#3: Find the average and compare each employee to it. Finding an average will give you a baseline measurement to compare employee productivity across the board. First, choose a time period you want to measure — this will depend on your industry. For example, if you run a bar, you should probably measure weekday afternoon staff separately from your weekend closers because their numbers will be drastically different.

Here’s how to find the average: Add up your total input and divide by number of employees in that group. Add up your total output and divide by number of employees in that group. This will give you a standard against which you can compare individual employees.

#4: Experiment. Switch up the way you measure output against input, or employees against one another. Compare employees who work the same shift on different days. Compare seasoned employees with newbies. Change your metrics, and take note of what changes in the data — and what stays consistent.

#5: Discover what gets in the way of employee productivity. Though much less scientific than the steps above, this is one of the most important considerations in understanding your employees’ productivity. There may be a good reason your Tuesday staffers are doing significantly fewer sales than your Wednesday ones — and it may have nothing to do with their skill level or motivation.

According to the Todoist Blog, the number one productivity killer is when employees are tasked with busywork that falls outside of their skills and knowledge. If your best credit card salesperson at your clothing store is spending hours vacuuming floors and dusting, how many credit card sales might you be losing? Ask your employees, what’s one thing you have to do during your workday that hurts your productivity?

#6: Keep an eye on productivity. According to this Quickbooks article, it’s folly to assume that productivity measurement is a one-time thing. Keep an eye on your numbers over time, especially as you implement a training program and make other changes to improve productivity.

Creating and Implementing a Training Program

One of the key ways to enhance employee productivity across the board is to execute training — both for new employees, and ongoing advancement for existing ones. Not only does training grow your employees’ skillset, but it improves company culture by helping hourly workers feel more engaged in the business. Here are a few best practices for creating and implementing a training program.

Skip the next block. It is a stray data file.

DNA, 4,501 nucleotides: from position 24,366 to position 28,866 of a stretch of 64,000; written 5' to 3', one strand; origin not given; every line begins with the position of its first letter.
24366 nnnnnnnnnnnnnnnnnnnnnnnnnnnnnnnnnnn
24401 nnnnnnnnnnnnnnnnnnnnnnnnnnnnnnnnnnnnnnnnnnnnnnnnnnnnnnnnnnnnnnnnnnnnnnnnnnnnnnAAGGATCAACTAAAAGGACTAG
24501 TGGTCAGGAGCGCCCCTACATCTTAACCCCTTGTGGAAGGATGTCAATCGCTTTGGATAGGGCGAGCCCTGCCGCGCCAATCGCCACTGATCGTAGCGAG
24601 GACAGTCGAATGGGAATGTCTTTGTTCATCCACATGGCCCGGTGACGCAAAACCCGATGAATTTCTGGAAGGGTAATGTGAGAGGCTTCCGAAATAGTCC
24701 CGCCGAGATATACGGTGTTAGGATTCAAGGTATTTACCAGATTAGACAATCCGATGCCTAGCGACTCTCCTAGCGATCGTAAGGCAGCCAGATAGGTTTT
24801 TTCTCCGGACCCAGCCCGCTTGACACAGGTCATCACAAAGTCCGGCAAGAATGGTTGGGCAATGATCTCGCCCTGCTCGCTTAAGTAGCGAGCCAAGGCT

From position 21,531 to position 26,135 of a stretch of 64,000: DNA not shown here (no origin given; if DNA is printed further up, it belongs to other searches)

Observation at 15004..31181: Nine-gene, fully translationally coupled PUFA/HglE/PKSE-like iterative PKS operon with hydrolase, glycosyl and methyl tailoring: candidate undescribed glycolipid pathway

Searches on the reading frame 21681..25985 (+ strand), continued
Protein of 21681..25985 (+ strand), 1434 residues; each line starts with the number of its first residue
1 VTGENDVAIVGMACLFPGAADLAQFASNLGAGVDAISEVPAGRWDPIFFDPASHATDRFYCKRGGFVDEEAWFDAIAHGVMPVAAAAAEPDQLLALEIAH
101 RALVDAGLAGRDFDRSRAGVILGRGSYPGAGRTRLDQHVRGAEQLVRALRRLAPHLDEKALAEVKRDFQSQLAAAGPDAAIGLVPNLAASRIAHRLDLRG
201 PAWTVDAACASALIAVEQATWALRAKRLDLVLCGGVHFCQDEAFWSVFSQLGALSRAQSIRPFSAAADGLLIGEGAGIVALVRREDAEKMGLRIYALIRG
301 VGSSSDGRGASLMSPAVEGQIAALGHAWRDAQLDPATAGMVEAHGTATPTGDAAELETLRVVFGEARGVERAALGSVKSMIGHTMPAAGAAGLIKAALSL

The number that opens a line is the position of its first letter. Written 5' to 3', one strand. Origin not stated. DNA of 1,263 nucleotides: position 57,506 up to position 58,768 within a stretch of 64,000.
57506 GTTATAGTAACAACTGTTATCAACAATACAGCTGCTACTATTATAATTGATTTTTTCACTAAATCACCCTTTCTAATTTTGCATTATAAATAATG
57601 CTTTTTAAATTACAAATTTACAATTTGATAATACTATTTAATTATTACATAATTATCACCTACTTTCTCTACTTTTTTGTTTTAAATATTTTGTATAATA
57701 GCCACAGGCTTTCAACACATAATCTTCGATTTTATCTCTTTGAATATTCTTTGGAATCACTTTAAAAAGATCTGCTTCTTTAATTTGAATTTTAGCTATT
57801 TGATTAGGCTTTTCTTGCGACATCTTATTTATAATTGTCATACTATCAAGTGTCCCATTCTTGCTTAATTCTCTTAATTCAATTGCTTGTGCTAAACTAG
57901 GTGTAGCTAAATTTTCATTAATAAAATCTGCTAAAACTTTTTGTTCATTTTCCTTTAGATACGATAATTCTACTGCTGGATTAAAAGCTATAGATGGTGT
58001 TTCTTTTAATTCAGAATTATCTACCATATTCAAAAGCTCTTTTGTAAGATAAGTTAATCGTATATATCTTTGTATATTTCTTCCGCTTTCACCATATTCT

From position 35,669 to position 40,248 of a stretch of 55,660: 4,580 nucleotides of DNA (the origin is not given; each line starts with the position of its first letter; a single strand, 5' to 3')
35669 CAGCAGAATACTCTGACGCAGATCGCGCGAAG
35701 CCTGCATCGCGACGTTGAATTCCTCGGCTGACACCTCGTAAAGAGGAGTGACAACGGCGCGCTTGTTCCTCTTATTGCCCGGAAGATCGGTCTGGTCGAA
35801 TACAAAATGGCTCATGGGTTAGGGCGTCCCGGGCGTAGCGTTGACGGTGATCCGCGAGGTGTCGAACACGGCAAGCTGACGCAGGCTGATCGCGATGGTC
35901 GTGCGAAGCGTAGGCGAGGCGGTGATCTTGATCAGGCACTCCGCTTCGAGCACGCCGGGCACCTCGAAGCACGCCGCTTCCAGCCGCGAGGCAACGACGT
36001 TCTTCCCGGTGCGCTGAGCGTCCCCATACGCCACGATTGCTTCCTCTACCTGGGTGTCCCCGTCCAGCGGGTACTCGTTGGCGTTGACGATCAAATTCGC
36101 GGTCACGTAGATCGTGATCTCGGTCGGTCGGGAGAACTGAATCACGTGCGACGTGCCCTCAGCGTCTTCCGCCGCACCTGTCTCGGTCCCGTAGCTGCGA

Identify potential trainers. Your productivity data should reveal who your top performers are in different categories. If you don’t already have designated trainers, approach these star employees to gauge their interest, and offer them a higher training wage for training shifts.

Read it, speak it, do it. The more channels you use for training, the more the information will sink in. Develop an employee handbook to help solidify the cornerstones of your company, and to serve as a quick reference for employees. Provide a combination of literature, hands-on training, and peer or mentor training to reach all kinds of learners in your organization.

Schedule smartly. Integrate training shifts for new employees at the best time of day, and schedule ongoing training — whether in the form of team meetings or individual sessions — at their appropriate times, too. Use an app for scheduling employees to allow trainers to swap shifts seamlessly if needed.

 

Lisa Andersen
Lisa Andersen Content Editor
Part of Planday’s content team in Copenhagen, Lisa is into yoga and loves good writing. Her experience includes working with communication and PR for international grassroots organizations in Argentina and Bolivia.